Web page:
There are three main organs in the body that respond to stress:
- The hypothalamus (manages the release of hormones and other physiological functions)
- The pituitary gland (receives signals from the nervous system)
Together they control the adrenal glands that release hormones in response to stress.
3. The adrenal glands (near the kidneys)
Together these are called the HPA axis.
The HPA axis and stress and sleep
Our body’s stress reaction system evolved to run away from sabretooths – or stand and fight if we had to – or to freeze up and hope.
In today’s world we don’t do that (in our bodies) – but the worrying we do can put this trio badly out of whack.
One of the results of that is sleeplessness. Sleep issues show up in different ways:
- Sleep onset – getting to sleep in the first place.
- Disturbed sleep – tossing and turning instead of sleeping deeply.
- Sleep maintenance insomnia – waking up in the middle of night or early in the morning,
There are a whole lot of factors that can cause sleep problems – but stress is a major factor.
There are all sorts of individual reasons for not sleeping well, but some of the top ones include:
- medication side effects
- poor sleep hygiene
Two basic practices can often make a big sleep difference:
- Good sleep hygiene
- Stress management
In the era of COVID-19, stress is at an all-time high in the world. Managing it is a great investment in your overall quality of life.
Some key tips are:
- Meditation – even a simple breathing meditation can be powerful
- Journalling – to help you keep things in proportion
- The “3 good things” diary (described at the end of this post)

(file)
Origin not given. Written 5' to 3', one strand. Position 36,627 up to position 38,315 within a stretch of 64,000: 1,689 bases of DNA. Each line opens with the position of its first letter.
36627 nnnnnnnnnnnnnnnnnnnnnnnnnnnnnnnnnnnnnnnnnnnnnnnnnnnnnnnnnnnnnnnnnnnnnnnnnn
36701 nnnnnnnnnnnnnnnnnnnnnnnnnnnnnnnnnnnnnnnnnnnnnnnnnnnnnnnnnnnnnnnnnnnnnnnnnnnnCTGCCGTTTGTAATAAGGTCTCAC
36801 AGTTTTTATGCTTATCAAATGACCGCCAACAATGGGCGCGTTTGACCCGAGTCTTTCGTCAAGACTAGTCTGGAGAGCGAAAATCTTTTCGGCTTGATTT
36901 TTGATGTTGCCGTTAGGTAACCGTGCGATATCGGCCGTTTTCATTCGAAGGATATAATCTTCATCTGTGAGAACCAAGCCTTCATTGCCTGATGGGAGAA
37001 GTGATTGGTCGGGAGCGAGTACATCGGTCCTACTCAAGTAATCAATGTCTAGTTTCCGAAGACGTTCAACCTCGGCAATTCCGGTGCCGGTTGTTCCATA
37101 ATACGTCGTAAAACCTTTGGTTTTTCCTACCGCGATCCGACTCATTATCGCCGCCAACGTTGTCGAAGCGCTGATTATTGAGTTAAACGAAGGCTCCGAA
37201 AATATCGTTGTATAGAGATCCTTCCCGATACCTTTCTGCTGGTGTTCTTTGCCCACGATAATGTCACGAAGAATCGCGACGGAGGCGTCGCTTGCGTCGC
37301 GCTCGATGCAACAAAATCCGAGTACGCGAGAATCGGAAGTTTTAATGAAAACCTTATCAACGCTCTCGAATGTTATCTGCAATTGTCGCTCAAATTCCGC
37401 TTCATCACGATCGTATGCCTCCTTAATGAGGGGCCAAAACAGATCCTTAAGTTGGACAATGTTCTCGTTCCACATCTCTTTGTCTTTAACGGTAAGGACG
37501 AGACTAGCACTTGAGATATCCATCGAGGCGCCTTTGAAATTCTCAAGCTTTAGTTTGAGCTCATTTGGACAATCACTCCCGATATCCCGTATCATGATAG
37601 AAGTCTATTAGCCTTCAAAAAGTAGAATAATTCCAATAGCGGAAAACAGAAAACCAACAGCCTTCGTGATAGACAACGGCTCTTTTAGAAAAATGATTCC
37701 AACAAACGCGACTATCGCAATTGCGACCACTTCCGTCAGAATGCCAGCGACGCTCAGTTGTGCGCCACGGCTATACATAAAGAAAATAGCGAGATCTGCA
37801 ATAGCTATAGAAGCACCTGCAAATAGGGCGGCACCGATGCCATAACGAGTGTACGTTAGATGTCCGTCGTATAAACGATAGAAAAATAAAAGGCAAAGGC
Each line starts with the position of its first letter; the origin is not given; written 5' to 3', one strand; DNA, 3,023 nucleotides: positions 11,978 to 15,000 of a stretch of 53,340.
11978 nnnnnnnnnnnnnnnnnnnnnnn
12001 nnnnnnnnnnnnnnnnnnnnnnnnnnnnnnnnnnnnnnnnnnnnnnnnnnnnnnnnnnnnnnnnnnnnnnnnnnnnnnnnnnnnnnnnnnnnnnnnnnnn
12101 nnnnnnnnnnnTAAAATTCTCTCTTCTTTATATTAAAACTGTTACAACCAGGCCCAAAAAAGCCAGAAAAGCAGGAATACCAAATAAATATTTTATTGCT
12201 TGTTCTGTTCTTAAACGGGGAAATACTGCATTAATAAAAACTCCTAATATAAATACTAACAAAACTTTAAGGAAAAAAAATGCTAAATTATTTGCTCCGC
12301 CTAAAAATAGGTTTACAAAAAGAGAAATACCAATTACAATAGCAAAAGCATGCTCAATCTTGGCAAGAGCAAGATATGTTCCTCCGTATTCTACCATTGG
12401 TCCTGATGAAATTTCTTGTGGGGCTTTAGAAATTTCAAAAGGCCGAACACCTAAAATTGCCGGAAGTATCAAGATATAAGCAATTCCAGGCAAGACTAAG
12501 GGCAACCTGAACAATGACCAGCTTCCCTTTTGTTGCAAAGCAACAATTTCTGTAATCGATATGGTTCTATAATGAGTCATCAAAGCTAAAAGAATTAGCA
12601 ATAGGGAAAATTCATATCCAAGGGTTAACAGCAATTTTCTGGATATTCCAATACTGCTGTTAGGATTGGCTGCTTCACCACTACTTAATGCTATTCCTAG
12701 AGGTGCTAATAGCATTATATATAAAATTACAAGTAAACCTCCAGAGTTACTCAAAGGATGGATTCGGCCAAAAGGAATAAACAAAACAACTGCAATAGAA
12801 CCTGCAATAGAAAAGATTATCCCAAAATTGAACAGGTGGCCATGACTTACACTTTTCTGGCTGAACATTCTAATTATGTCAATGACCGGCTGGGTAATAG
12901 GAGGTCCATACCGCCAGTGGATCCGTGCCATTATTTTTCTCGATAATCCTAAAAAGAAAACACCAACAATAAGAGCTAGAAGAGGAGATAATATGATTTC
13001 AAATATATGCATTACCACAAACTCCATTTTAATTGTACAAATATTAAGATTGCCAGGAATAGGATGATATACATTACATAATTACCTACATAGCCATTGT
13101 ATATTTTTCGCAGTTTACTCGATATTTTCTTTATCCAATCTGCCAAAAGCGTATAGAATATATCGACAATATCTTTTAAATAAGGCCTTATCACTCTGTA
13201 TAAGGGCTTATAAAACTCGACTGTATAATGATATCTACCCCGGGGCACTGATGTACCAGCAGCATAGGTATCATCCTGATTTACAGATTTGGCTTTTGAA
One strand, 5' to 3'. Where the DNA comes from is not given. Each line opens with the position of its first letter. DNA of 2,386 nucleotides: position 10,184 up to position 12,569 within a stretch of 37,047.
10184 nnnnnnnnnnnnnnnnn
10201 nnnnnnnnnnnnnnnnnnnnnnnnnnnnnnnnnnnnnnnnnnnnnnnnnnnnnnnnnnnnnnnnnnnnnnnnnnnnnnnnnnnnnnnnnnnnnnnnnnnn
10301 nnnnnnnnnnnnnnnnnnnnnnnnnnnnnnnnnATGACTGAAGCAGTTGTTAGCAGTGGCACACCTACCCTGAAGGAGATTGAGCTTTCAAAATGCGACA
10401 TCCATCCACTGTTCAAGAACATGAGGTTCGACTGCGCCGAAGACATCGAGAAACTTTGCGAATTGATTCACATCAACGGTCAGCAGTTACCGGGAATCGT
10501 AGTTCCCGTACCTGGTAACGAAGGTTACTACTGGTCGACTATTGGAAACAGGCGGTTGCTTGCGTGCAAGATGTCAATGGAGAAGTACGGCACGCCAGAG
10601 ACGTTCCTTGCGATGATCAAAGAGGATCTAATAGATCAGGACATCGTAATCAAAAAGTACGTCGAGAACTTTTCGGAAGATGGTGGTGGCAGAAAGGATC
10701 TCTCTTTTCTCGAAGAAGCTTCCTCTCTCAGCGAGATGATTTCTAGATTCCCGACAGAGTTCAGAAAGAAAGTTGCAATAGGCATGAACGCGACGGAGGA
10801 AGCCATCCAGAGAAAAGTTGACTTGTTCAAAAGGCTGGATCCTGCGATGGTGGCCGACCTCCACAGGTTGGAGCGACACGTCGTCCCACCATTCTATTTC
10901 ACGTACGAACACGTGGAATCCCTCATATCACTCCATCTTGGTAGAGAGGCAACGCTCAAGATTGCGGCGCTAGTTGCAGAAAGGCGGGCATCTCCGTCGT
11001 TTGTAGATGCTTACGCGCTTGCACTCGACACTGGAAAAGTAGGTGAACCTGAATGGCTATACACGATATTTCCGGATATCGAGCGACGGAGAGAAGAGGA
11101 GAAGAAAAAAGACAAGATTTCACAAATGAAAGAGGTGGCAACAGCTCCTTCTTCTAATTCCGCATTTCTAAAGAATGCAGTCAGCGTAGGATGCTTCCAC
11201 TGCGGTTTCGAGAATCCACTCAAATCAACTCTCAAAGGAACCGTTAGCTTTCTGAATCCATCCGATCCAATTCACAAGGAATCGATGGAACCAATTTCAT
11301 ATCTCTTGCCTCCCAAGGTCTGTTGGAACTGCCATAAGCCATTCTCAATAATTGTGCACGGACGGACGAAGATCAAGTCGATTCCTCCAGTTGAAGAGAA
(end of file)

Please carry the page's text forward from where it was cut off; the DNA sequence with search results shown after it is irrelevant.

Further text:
- Emotional Freedom Technique (EFT) is easy to learn.
Good sleep hygiene
Good sleep is a habit you can build – not just “what the universe sends”.
Simple practices that can improve your sleep patterns include:
- Going to bed at the same time – and not too late. The hours of sleep that you get BEFORE midnight are extra-powerful.
- Getting up at the same time in the morning – and connecting your eyes with outside light (through the window or going out into the sun.) This helps to reset your body clock as to “when is morning?”
- 1 hour before bed – stop external stimulation. Turn off the TV, put down the phone, lower the light, listen to relaxing music, do some journalling – anything calming.
- Keep the room dark, quiet and cool.
- Get your phone out of the bedroom – if you need to know the time use a clock.
- Don’t have electrical devices within 1 metre of your head. (Check the other side of the bedroom wall.)
- Keep your bed for sleep and sex and meditation – not for entertainment like TV or reading.
- Avoid evening caffeine.
Herbal remedies and supplements
There are a range of supports:
- Herbal teas such as chamomile, lemon verbena and passionflower can make a difference.
- Many people find melatonin, magnesium and kava useful.
- Specific herbal tonics designed for you the individual can 1) reduce stress and 2) help sleep.
Sleep is surprisingly complicated – because we’re all different
We have different bodies and we live different lives.
There are lots of other solutions if the basics don’t help you significantly – talk to your friendly local naturopath about a customised personal solution.